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This article was published on November 3, 2017

    Germany’s carmakers want to introduce a Europe-wide electric car charging network by 2020

    Germany’s carmakers want to introduce a Europe-wide electric car charging network by 2020
    Matthew Hughes
    Story by

    Matthew Hughes

    Former TNW Reporter

    Matthew Hughes is a journalist from Liverpool, England. His interests include security, startups, food, and storytelling. Follow him on Twi Matthew Hughes is a journalist from Liverpool, England. His interests include security, startups, food, and storytelling. Follow him on Twitter.

    One of the biggest obstacles to electric car growth — apart from the massive upfront cost — is the absence (or, at least scarcity) of charging stations. Hoping to solve that, a consortium of mainly German carmakers has set the ambitious goal of introducing a Europe-wide network of charging stations by the end of the decade.

    The initiative, called IONITY, is a joint venture between BMW, Vokswagen, Daimler, and US car giant Ford, and plans to roll out the High Powered Charging (HPC) stations gradually.

    The consortium will install 20 HPCs across Germany by the end of this year, all spaced around 120 kilometers (75 miles) apart. For context, the range of a 2017 BMW i3 with Range Extender is 194 miles.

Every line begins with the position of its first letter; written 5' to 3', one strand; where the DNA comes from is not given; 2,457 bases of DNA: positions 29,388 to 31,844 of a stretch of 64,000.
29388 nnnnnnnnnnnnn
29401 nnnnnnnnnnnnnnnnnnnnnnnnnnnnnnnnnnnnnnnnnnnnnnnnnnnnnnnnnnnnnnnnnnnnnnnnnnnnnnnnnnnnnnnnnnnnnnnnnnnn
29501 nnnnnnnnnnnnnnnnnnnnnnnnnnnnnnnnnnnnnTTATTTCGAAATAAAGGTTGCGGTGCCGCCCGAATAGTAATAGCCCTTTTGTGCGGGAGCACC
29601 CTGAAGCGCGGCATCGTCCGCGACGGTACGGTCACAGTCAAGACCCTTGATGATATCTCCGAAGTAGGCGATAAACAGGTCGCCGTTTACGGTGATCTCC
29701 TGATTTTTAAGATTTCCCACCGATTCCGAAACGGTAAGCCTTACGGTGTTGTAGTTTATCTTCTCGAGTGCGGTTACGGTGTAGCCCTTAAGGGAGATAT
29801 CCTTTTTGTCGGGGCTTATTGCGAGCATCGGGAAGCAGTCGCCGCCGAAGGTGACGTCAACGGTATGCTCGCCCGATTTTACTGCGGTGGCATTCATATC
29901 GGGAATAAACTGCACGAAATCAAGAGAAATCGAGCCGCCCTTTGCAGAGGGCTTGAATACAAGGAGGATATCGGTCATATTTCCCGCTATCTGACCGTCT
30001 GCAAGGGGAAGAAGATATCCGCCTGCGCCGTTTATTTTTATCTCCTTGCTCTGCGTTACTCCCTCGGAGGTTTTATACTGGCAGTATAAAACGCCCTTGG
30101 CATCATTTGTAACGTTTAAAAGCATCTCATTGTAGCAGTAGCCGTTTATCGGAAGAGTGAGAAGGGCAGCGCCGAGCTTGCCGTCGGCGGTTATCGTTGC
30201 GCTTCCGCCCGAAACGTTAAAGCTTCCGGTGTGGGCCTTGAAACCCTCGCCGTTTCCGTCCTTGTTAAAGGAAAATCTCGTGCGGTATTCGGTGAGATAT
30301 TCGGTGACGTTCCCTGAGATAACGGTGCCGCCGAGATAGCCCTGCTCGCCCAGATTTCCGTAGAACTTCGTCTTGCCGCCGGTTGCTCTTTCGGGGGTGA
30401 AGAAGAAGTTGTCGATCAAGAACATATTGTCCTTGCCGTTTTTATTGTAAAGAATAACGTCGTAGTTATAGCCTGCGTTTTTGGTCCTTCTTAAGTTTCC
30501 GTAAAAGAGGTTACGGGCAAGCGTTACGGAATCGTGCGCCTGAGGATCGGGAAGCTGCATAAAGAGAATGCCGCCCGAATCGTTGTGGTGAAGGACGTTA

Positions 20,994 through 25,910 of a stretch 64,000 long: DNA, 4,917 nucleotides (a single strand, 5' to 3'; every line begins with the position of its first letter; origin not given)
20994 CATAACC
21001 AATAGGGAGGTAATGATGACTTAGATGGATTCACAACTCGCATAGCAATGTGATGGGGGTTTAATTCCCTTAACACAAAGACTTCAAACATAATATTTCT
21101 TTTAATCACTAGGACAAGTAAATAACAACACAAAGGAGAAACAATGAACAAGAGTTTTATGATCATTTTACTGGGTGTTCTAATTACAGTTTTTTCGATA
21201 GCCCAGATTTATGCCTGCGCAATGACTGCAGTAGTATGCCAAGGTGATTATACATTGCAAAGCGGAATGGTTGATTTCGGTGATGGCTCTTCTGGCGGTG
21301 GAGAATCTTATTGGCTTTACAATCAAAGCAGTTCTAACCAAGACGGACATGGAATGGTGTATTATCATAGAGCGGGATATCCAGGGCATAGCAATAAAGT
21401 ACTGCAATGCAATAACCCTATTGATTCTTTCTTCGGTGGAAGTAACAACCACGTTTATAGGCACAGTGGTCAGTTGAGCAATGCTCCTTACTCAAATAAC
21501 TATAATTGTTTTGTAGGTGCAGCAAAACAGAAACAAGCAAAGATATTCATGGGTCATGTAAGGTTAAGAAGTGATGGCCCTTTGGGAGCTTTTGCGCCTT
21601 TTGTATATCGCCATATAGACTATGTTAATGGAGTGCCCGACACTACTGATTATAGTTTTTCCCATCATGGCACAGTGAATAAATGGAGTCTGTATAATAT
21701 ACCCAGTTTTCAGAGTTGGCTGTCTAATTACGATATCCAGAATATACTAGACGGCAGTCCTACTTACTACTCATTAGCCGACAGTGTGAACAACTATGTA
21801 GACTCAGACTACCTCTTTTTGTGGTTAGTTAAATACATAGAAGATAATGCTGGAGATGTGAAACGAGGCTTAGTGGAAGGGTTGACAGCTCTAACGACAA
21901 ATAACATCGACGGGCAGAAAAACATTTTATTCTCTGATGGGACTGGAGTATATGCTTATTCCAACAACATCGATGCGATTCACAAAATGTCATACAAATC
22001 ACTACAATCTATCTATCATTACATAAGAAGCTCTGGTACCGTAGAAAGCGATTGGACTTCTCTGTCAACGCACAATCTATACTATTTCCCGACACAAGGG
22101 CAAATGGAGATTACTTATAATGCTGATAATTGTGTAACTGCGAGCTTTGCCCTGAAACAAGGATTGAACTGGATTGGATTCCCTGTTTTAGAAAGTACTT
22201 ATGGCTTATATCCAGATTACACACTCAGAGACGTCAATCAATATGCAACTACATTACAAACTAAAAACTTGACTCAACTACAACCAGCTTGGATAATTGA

By the conclusion of next year, IONITY’s network of chargers will increase to 100, and by 2020, IONITY hopes to have 400 chargers installed across the continent.

    Each charging point will have a capacity of 350 kilowatts, uses the European standard Combined Charging System, and won’t be tied to a specific brand, unlike Tesla’s Supercharger stations, which only work with the Californian carmaker’s vehicles. According to the consortium’s CEO, Michael Hajesch, they’ll also allow feature a digital payment capability, allowing you to pay at the pump, rather than speak to a member of staff.

    Overall, it’s interesting to see how different companies are tackling the range issue. Some are focusing on battery tech. Samsung and Israeli startup StoreDot, for example, want to build batteries that can be refilled in minutes. Others, like Tesla and IONITY, emphasize the need to have a larger network of charging stations, ensuring people can hit the road without the anxiety of wondering if they’ll end up stranded.